ReNewTex is an innovation network aiming to help use synergies and gradually transform the carpet & rug industry from a linear to a circular business sector.
At present it is working as a moderated matchmaking platform where people can connect to further common ideas and needs through technological projects. After finding the topics, it supports companies in finding the right investment strategy and all the way unto the project start.
To kindle creativity ReNewTex hosts discussions about sustainability or on single topics to shape the discussion into projects.
ZENIT, the agency for innovation and European affairs of the German State of North Rhine-Westphalia, moderates the talks, looking for new members and support in project planning and funding.
Based in Barcelona, Rezero is a non-profit organisation that, in collaboration with social and economic actors in Spain, aims to push the model of production and consumption towards zero waste, including the Jo Soc Coco (#IamCoco) conscious consumption campaign.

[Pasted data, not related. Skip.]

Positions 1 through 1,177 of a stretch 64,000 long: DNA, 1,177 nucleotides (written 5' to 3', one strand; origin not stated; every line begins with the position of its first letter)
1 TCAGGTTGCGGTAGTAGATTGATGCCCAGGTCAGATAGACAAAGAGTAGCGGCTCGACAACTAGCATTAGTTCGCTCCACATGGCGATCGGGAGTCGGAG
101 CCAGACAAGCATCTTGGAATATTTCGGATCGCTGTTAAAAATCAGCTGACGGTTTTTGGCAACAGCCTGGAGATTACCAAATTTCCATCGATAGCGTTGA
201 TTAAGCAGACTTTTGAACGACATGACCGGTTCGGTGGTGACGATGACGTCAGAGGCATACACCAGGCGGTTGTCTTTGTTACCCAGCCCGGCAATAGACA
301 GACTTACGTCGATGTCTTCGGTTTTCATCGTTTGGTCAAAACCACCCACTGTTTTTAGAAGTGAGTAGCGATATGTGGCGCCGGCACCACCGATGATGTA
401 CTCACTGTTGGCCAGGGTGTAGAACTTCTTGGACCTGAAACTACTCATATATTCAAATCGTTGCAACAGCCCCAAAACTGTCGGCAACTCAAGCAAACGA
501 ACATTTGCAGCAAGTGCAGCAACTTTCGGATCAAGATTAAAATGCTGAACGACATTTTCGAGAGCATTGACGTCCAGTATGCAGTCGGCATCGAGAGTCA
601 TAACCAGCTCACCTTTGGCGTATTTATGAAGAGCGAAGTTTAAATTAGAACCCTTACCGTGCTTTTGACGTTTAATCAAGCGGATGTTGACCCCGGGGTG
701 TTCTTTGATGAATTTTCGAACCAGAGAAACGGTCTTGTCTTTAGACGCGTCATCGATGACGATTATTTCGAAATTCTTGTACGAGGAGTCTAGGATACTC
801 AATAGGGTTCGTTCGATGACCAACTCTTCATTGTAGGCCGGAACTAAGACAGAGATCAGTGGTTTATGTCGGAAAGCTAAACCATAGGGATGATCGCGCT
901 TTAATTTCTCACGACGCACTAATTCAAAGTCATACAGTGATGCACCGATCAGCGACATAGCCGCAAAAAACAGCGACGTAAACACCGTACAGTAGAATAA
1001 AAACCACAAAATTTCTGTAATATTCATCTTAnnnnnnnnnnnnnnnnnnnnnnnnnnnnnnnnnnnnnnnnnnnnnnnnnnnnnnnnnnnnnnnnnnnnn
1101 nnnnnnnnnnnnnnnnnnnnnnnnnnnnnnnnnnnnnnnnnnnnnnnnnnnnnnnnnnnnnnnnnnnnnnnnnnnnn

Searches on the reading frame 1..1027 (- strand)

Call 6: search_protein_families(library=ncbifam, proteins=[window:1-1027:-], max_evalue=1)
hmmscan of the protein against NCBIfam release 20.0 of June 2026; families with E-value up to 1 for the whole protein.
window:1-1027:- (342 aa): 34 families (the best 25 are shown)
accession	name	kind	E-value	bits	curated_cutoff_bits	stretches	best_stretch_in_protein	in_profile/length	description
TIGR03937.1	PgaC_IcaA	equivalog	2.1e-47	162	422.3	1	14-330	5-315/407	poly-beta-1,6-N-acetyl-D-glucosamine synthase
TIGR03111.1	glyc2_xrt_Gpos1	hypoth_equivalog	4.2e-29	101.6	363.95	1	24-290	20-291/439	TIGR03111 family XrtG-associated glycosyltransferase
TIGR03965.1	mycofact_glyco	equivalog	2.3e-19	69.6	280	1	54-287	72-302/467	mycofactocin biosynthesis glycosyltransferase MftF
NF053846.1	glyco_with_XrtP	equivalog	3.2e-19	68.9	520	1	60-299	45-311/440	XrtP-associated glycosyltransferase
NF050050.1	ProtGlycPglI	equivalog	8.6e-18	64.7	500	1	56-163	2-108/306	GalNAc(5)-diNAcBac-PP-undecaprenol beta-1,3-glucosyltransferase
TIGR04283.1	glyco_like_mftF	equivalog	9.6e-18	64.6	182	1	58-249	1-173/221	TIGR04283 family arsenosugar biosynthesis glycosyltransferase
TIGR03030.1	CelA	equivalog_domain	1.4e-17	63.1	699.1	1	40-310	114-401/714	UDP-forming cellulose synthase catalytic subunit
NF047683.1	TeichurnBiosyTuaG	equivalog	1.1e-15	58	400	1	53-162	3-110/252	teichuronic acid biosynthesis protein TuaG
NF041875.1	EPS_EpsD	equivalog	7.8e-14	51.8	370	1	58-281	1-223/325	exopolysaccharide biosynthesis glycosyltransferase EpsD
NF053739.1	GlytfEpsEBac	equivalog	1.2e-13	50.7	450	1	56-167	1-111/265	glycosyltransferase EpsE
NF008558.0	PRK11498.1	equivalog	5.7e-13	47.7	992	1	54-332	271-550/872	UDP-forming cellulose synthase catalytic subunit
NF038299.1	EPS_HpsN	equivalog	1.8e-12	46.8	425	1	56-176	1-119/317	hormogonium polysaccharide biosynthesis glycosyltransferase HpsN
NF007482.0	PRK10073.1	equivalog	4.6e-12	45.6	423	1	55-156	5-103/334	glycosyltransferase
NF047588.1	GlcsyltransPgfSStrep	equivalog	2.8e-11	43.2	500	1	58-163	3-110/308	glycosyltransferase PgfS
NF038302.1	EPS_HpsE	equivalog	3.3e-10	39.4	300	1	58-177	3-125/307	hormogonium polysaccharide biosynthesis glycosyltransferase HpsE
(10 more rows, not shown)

Rezero creates knowledge and promotes innovative ideas, regulations and projects so that companies, public administrations and people can live without toxic materials or products left unused.
Its activities target:
- Reduction of waste management costs for organic and food waste with social and environmental benefits
- Engagement of private stakeholders (i.e. individuals, grocery retail sector, restaurants) in food prevention and recovery activities
- Donation of uneaten and/or unsold food to charities or for animal feed.
RECYCLO is a multi-stakeholder cooperative society (SCRL). It provides consultancy, training and business development, with the objective of raising awareness about urban waste.
It offers a collection service tailored to urban constraints and catering for professionals. It helps them to reduce the quantity of waste produced and to sort it more effectively. Its projects are conducted by means of partnerships with private and public initiatives, and tackle issues such as recycling smartphones, biomaterials, putting orange peels to use and creating a compost site in Brussels.